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After having lost four successive ODIs in the series against Sri Lanka, England would have thought they would finally break that depressing sequence when they rattled off 321 in the last match
July 1, 2006
After having lost four successive ODIs in the series against Sri Lanka, England would have thought they would finally break that depressing sequence when they rattled off 321 in the last match at The Oval. A face-saving win, perhaps? Sanath Jayasuriya and Upul Tharanga, though, had other ideas which went something like this: how about a record opening partnership and a win inside 40 overs? After ten overs, they had blasted 133, and the deceleration in the rate thereafter was only when compared to the dizzying standards they had set.
When the partnership finally ended, England had been punch-drunk to the tune of 286 runs, scored in a small matter of 31.5 overs. The partnership beat the earlier record for the first wicket, between Sourav Ganguly and Sachin Tendulkar. That record, though, came against the rather modest Kenyan attack; this one came against - at least on paper - a much stronger attack.
|Pair||Partnership||Against||Venue and year|
|Ganguly-Tendulkar||252||Sri Lanka||Colombo, 1998|
Jayasuriya's contribution to the carnage was 152, off a mere 99 balls. The wagon-wheel below shows where the assault was concentrated: through the cover region, and the arc between backward square leg and mid-on. Those have always been Jayasuriya's favourite areas, and this time fetched him 112 of his runs, that's three-quarters of his total runs.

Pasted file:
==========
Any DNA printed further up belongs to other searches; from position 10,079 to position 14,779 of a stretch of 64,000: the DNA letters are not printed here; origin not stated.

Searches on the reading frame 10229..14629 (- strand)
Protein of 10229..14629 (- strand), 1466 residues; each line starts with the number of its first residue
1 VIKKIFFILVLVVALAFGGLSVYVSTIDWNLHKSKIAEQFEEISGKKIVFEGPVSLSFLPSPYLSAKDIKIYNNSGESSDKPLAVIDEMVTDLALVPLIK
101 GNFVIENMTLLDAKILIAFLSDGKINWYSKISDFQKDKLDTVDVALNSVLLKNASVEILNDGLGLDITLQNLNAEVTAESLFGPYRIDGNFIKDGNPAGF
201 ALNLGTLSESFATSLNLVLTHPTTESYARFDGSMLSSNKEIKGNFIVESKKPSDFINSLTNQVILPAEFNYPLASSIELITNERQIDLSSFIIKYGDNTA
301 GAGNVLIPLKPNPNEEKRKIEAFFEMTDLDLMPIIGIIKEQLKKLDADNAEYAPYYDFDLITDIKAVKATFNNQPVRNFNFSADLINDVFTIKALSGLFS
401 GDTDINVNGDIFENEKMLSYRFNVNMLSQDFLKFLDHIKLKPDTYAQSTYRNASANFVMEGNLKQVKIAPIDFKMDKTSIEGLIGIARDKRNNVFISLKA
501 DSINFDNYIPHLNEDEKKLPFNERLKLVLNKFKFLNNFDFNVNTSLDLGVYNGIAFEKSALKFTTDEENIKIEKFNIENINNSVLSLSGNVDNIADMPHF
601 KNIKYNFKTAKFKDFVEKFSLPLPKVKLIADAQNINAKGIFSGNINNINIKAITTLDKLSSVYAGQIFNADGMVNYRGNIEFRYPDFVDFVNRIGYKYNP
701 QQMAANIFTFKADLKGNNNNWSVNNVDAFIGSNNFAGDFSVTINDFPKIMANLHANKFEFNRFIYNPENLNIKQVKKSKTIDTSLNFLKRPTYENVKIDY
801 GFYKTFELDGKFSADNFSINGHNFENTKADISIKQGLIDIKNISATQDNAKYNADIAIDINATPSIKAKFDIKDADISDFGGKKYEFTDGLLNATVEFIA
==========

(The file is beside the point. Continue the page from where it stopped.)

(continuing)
Jayasuriya was severe on all bowlers, but the ones who felt it the most were Kabir Ali and Tim Bresnan: Ali disappeared for 46 from 22 balls, Bresnan for 26 from nine. Steve Harmison was only marginally better, conceding 38 from 24. In all, Harmison went for 97 in his ten overs, the most runs conceded by an England bowler in a one-day international - beating Derek Pringle's 83 from ten in the 1987 World Cup against West Indies - and the fourth-most overall.
|Bowler||Analysis||Opponent||Venue & year|
|Mick Lewis||10-0-113-0||South Africa||Johannesburg, 2005-06|
|Martin Snedden||12-1-105-2||England||The Oval, 1983|
|Muttiah Muralitharan||10-0-99-0||Australia||Sydney, 2005-06|
|Steve Harmison||10-0-97-0||Sri Lanka||Headingley, 2006|
|Ashantha de Mel||10-0-97-1||West Indies||Karachi, 1987-88|
A look back at five high-profile exhibition matches